The Only Two Certifications for Home Energy Auditors
Whether you're a homeowner looking to get a home energy audit or you're interested in getting trained to become a home energy auditor, you should know that there are only two organizations that offer what you're looking for. One is RESNET, which stands for Residential Energy Services Network. The other is BPI, the Building Performance Institute.
If you're new to this field, it can be difficult to discern that these are the only two that matter because there's a plethora of organizations offering home energy audits and training outside of RESNET and BPI. See my recent article about home energy auditor certification scams for more info on that.
To get a home energy audit or training to become a certified home energy auditor, however, you'll be dealing with other organizations, as RESNET and BPI are both non-profits that oversee their respective networks of independent businesses. They set the standards, accredit training organizations, and provide quality assurance, but they're not the ones doing the actual training and home energy audits.
So, why are there two organizations, and what are the differences between them, you ask? Well, the short-but-not-quite-accurate answer you often hear is that BPI is for existing homes and RESNET is for new homes. There's some truth in it because the RESNET protocol, the Home Energy Rating System (HERS), has been the only way to qualify ENERGY STAR new homes, and the BPI protocol has been a big part of weatherization programs that improve the existing homes of low income families.
One counter-example, however, is in the use of an Energy Efficient Mortgage (EEM) at the time of purchase or refinance to incorporate home energy efficiency improvements. The buyer must get a RESNET certified home energy rating to qualify for this type of mortgage. (An EEM used to improve existing homes is sometimes called an Energy Improvement Mortgage, or EIM.)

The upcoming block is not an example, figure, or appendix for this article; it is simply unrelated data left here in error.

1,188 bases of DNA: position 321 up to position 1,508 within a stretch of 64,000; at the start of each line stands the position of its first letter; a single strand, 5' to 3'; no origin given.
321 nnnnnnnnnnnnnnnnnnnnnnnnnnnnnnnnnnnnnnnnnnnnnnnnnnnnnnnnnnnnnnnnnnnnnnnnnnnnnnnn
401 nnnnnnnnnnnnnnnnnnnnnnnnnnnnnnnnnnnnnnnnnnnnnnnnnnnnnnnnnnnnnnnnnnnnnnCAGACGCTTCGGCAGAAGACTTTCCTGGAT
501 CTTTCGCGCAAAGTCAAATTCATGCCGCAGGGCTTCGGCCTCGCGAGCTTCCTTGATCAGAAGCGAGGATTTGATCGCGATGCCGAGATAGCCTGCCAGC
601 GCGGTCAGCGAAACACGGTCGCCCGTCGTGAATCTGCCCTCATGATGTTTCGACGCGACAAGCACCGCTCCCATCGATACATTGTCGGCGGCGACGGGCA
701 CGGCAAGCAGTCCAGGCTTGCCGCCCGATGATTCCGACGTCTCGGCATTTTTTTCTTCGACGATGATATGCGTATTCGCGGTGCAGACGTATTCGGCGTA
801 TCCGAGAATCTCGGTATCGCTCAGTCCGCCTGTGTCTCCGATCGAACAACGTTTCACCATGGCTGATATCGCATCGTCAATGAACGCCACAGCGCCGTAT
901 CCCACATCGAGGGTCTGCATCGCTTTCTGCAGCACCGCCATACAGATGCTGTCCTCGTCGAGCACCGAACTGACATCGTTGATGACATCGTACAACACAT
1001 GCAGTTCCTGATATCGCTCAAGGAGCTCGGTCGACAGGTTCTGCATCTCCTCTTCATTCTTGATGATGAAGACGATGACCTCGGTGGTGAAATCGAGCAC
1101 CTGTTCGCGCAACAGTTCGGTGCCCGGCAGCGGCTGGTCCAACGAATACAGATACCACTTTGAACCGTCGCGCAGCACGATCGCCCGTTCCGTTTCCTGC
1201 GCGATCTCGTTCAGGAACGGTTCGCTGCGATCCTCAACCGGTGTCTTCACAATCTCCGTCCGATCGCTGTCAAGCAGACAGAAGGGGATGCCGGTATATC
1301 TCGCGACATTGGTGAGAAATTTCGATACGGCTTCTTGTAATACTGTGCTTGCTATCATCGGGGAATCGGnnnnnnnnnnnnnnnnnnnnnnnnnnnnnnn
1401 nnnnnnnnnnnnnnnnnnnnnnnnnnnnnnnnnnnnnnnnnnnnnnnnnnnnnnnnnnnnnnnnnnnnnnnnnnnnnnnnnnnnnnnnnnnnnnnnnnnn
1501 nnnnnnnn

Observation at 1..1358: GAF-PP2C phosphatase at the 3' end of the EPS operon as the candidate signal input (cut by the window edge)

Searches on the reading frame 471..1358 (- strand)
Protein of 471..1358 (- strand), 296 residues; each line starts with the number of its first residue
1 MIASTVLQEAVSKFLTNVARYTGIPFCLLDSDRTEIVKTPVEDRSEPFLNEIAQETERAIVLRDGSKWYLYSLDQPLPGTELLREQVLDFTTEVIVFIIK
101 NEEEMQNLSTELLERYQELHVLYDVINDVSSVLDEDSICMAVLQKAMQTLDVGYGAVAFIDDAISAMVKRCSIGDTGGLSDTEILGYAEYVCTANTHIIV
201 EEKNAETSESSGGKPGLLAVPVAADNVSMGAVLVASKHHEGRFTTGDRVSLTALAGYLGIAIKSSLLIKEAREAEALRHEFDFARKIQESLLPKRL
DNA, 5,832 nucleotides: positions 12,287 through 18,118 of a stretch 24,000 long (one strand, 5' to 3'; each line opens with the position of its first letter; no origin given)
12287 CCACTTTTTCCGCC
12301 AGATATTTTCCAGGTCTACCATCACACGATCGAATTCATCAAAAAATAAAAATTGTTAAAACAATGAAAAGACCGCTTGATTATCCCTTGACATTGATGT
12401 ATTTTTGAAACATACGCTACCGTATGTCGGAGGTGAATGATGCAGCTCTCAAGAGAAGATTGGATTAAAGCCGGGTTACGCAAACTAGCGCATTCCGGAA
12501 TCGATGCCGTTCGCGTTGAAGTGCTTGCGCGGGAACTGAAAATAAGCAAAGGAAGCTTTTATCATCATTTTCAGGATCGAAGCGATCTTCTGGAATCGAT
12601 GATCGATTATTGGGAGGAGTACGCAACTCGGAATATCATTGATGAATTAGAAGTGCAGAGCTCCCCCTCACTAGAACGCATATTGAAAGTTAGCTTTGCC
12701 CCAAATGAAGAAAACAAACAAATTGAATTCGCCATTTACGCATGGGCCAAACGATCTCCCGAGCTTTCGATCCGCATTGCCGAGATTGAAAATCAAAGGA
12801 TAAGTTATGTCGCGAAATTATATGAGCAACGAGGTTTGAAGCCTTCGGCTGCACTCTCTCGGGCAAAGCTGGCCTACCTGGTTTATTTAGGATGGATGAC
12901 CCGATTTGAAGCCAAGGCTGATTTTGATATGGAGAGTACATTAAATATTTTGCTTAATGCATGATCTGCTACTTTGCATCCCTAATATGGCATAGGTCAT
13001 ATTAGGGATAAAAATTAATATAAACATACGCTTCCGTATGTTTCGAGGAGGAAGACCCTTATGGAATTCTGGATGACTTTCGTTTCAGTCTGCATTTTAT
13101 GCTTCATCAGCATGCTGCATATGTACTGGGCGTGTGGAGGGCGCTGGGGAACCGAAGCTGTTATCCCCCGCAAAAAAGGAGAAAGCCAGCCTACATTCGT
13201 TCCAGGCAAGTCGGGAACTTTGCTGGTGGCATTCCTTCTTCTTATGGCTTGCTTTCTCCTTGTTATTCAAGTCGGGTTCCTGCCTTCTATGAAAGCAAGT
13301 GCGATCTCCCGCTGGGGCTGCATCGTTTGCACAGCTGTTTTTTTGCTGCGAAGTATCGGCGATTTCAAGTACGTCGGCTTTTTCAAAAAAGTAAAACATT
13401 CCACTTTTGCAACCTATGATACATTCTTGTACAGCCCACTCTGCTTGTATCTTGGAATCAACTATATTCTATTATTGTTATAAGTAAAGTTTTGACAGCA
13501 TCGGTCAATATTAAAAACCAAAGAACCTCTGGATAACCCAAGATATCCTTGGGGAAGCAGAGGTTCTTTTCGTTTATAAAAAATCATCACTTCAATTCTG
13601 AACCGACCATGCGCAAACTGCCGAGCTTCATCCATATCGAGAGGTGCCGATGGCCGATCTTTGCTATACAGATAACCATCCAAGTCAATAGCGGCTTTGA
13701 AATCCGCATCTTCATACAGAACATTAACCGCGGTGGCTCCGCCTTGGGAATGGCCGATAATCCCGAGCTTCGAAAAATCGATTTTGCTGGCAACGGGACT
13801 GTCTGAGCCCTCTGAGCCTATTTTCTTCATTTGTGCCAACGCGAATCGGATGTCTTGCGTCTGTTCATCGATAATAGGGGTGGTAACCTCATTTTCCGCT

The real difference between the organizations is that the RESNET protocol includes energy modeling, and BPI's protocol puts a lot of emphasis on combustion safety testing. RESNET last year beefed up their existing home standards, though, so I'd suggest it's the more versatile certification. Both can be used for new homes or existing homes, however. Both include thorough inspections along with diagnostic or performance testing. Both will provide reports detailing the results of the home energy audit.
What they have most in common, though, is that both put heavy emphasis on looking at each house as a system. The many components that compose a house (insulation, framing, HVAC, moisture control...) often fight against each other, so a good home energy auditor with knowledge of building science often can diagnose problems and recommend solutions. Both RESNET and BPI teach that approach.
Another common tool is the use of diagnostic or performance testing. If you're looking to get a home energy audit or become a home energy auditor, make sure that, at a minimum, Blower Door and duct leakage testing is part of the audit/training you pay for.
So, look for those two names - RESNET or BPI. In the field of home energy audits, they're the only two that really matter. The Home Star Retrofit Rebate Program, which stalled in Congress last year, confirms this, as these are the only two certifications spelled out in the bill.
Looking to get certified? Sign up for our home energy rater class.
Looking to get a home energy audit? See our list of certified home energy raters.